A Swang and a Miss

Count Basie

My new book, How to Not Write Bad: The Most Common Writing Problems and the Best Ways to Avoid Them, was published Tuesday. (Pause for collective “Yay!” or “Yippee!”  And note to self: Look into increased nonironic or semi-ironic use of yay and yippee for possible future Lingua Franca post.)

The book is to a pretty large extent based on my 20 years teaching advanced writing and journalism classes at the University of Delaware—and specifically, on the fairly small set of writing woes I have encountered in my students’ work. The leaders of the pack are wordiness, imprecision, poor or incorrect word choice, and spelling and punctuation errors.

You’ll notice that missing from the list is “grammatical mistakes.” As I write in the book:

In my experience, students are generally aware of and comfortable with grammatical standards. They tend to go off course in a relatively small number of areas. That would include: use of subjunctive (“If I was king”), pronoun choice (“He gave the books to John and I“), dangling modifiers (“Before coming to class today, my car broke down”), and parallelism (“We ate sandwiches, coleslaw, and watched the concert”).

Please hold your fire one second before posting that comment! I am well aware that accepted grammatical guidelines change. All of the “mistakes” I mention could be and have been cogently defended as not mistakes at all; presumably, before too long, they’ll be accepted as standard. But if you’re writing for a class assignment, as a scholar, for publication, and to some extent in a business setting, you need to be aware of the current consensus on usage. If not, what you have to say will be dismissed. (Now fire away.)

Another grammatical issue I got into in the book is past-tense formations. I judged that snuck, hung, and dove, while once nonstandard, are now perfectly OK. However, I listed a few other forms that haven’t yet reached that stage (incorrect form crossed out):

  • He drunk drank the water
  • Honey, I shrunk shrank the kids.
  • In a fit of peak pique, he sunk sank the toy boat.
  • He swum swam all the way from the float to shore.
  • The Basie Band really swung swang.

As I say, the book was published on Tuesday. On Wednesday, I got this polite message on Twitter from the extremely perspicacious blogger and branding consultant Nancy Friedman: “Have to ask about ‘swang’ in How to Not Write Bad. Never seen it as past tense of ‘swing.’”

D’oh! I had actually tricked myself in a game of Simon Says solitaire.

Not to say that swang wasn’t at one time standard. If you were speaking Old English, no problem! But the glory days of swang ended at some point not long after 1700, when the OED  provides its earliest citation for a new form: “They all lovingly swung together at Execution-Dock.” In due course swung became the main past-tense form; the OED deigns to list swang as an alternative, but only preceded by the word “rarely.”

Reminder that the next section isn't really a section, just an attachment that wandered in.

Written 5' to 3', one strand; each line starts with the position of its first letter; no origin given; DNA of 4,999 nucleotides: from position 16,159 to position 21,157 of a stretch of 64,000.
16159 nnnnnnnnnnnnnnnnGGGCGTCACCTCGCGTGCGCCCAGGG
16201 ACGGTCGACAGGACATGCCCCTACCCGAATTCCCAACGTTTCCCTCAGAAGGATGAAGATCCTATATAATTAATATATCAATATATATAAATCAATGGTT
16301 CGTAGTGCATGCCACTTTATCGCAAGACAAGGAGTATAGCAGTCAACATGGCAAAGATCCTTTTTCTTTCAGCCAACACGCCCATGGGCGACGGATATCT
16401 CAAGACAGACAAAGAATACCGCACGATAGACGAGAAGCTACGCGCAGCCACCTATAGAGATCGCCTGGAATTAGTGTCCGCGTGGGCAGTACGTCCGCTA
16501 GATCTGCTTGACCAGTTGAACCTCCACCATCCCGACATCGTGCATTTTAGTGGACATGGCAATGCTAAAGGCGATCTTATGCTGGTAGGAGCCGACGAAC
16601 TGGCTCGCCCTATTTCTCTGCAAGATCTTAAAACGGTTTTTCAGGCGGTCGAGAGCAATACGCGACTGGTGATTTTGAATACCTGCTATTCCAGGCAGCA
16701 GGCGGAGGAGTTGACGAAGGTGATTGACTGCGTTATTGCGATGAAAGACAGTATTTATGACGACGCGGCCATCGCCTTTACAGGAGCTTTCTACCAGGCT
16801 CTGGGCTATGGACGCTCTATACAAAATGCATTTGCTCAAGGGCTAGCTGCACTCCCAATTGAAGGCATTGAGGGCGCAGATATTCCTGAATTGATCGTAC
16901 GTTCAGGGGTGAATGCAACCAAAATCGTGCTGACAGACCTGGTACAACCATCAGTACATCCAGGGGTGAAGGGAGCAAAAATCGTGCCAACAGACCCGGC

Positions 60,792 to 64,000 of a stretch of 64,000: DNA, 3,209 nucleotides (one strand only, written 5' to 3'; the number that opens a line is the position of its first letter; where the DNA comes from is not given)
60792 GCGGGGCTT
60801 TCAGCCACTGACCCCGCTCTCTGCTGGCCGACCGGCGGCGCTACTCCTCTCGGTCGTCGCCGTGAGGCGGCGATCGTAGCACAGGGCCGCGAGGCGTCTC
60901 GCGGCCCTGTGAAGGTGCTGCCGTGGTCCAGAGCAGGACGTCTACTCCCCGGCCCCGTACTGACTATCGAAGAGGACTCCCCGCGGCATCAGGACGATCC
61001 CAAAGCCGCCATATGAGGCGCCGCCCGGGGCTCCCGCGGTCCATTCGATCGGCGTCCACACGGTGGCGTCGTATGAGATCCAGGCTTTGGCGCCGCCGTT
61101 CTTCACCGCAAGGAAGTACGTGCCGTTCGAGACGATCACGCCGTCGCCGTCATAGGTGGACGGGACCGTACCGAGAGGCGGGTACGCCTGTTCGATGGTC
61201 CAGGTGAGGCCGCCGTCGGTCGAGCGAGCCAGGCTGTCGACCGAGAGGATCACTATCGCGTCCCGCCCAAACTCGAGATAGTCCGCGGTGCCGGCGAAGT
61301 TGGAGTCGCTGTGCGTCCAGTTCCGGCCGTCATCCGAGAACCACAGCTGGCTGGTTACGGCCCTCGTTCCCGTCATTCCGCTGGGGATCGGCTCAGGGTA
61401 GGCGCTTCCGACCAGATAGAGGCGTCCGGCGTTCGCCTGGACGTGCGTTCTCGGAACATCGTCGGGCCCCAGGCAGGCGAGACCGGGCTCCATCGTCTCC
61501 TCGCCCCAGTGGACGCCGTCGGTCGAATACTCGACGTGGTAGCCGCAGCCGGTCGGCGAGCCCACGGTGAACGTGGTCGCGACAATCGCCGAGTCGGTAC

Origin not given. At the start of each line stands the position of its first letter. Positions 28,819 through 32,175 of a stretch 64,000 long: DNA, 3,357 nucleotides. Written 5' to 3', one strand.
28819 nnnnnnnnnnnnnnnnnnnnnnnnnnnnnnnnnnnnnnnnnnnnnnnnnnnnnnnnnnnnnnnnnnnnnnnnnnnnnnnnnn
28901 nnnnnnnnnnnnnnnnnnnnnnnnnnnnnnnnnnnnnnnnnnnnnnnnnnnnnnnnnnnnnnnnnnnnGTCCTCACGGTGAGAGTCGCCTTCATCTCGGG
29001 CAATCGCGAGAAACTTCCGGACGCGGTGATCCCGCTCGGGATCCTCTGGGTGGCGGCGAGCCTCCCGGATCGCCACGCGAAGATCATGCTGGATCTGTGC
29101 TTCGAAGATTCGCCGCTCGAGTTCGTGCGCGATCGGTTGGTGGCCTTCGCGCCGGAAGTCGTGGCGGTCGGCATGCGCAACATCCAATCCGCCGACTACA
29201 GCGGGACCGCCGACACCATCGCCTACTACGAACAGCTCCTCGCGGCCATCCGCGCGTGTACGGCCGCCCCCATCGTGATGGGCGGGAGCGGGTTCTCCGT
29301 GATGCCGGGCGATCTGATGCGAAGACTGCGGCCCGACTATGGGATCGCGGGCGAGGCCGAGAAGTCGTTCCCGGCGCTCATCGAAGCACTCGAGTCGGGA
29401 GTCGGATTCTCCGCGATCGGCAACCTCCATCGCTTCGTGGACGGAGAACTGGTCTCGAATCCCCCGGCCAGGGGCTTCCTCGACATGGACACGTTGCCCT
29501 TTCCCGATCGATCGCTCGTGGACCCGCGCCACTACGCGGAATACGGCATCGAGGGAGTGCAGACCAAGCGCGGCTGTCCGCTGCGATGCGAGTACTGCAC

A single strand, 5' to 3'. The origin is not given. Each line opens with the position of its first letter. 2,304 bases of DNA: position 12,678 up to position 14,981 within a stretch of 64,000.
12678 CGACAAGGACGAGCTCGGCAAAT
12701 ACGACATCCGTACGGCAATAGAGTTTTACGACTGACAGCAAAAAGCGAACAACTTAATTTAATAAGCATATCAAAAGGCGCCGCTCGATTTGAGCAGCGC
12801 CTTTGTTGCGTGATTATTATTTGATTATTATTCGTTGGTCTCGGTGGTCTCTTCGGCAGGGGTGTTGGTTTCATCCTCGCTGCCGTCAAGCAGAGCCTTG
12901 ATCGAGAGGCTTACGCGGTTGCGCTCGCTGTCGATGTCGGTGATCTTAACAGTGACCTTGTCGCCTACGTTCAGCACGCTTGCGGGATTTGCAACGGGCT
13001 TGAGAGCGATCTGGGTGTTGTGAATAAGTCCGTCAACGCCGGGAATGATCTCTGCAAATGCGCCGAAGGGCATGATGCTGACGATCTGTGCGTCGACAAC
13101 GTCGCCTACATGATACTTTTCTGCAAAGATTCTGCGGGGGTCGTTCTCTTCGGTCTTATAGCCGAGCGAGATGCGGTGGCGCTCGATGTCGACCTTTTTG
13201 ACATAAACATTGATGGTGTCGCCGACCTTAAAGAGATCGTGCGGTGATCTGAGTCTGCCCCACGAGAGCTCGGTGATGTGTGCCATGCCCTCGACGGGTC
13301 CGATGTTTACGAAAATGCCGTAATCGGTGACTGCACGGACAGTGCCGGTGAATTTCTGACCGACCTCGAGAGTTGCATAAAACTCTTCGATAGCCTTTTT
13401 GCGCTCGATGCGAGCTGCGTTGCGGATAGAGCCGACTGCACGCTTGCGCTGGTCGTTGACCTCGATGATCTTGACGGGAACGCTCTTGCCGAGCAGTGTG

From the 19th century on, those “rarities” have tended to be self-conscious and sometimes deliberately archaic. Wordsworth, in “Guilt and Sorrow,” may have been going for the rhyme, pure and simple: “Now, as he plodded on, with sullen clang/A sound of chains along the desert rang;/He looked, and saw upon a gibbet high/A human body that in irons swang.”

Tennyson gets some humor out of the old form in his play Harold. The First Thane, referring to Brunanburh, hero of the Old English poem of the same name, declaims:

Mark’d how the war-axe swang,
Heard how the war-horn sang,
Mark’d how the spear-head sprang,
Heard how the shield-wall rang,
Iron on iron clang,
Anvil on hammer bang—

To which Second Thane comments: “Hammer on anvil, hammer on anvil. Old dog, Thou art drunk, old dog!”

By the 20th century, swang had descended, or ascended, to the realm of nonsense. A.A. Milne writes of the Three Foxes, in his poem of the same name: “They rode on elephants and swang on swingses,/And hirt three coco-nuts at coco-nut shieses.” The baseball great Dizzy Dean was still broadcasting baseball games when I was a kid. My father explained to me that he was famous for butchering the English language, most famously in saying that a player “slud into third.” I see that Dean continued on CBS through 1965, which is when a Blake Edwards/Tony Curtis movie called The Great Race was released. (I saw that as a kid, too.) The great Johnny Mercer was presumably inspired by Ol’ Diz when he named one of his and Henry Mancini’s songs for the film, “He Shouldn’t-a, Hadn’t-a, Oughtn’t-a Swang on Me.” And not surprisingly, Urban Dictionary offers some shall we say piquant definitions.

But enough stalling. I blew it with swang. If the book sells enough copies to go into a second edition, I promise I will make things right.


Return to Top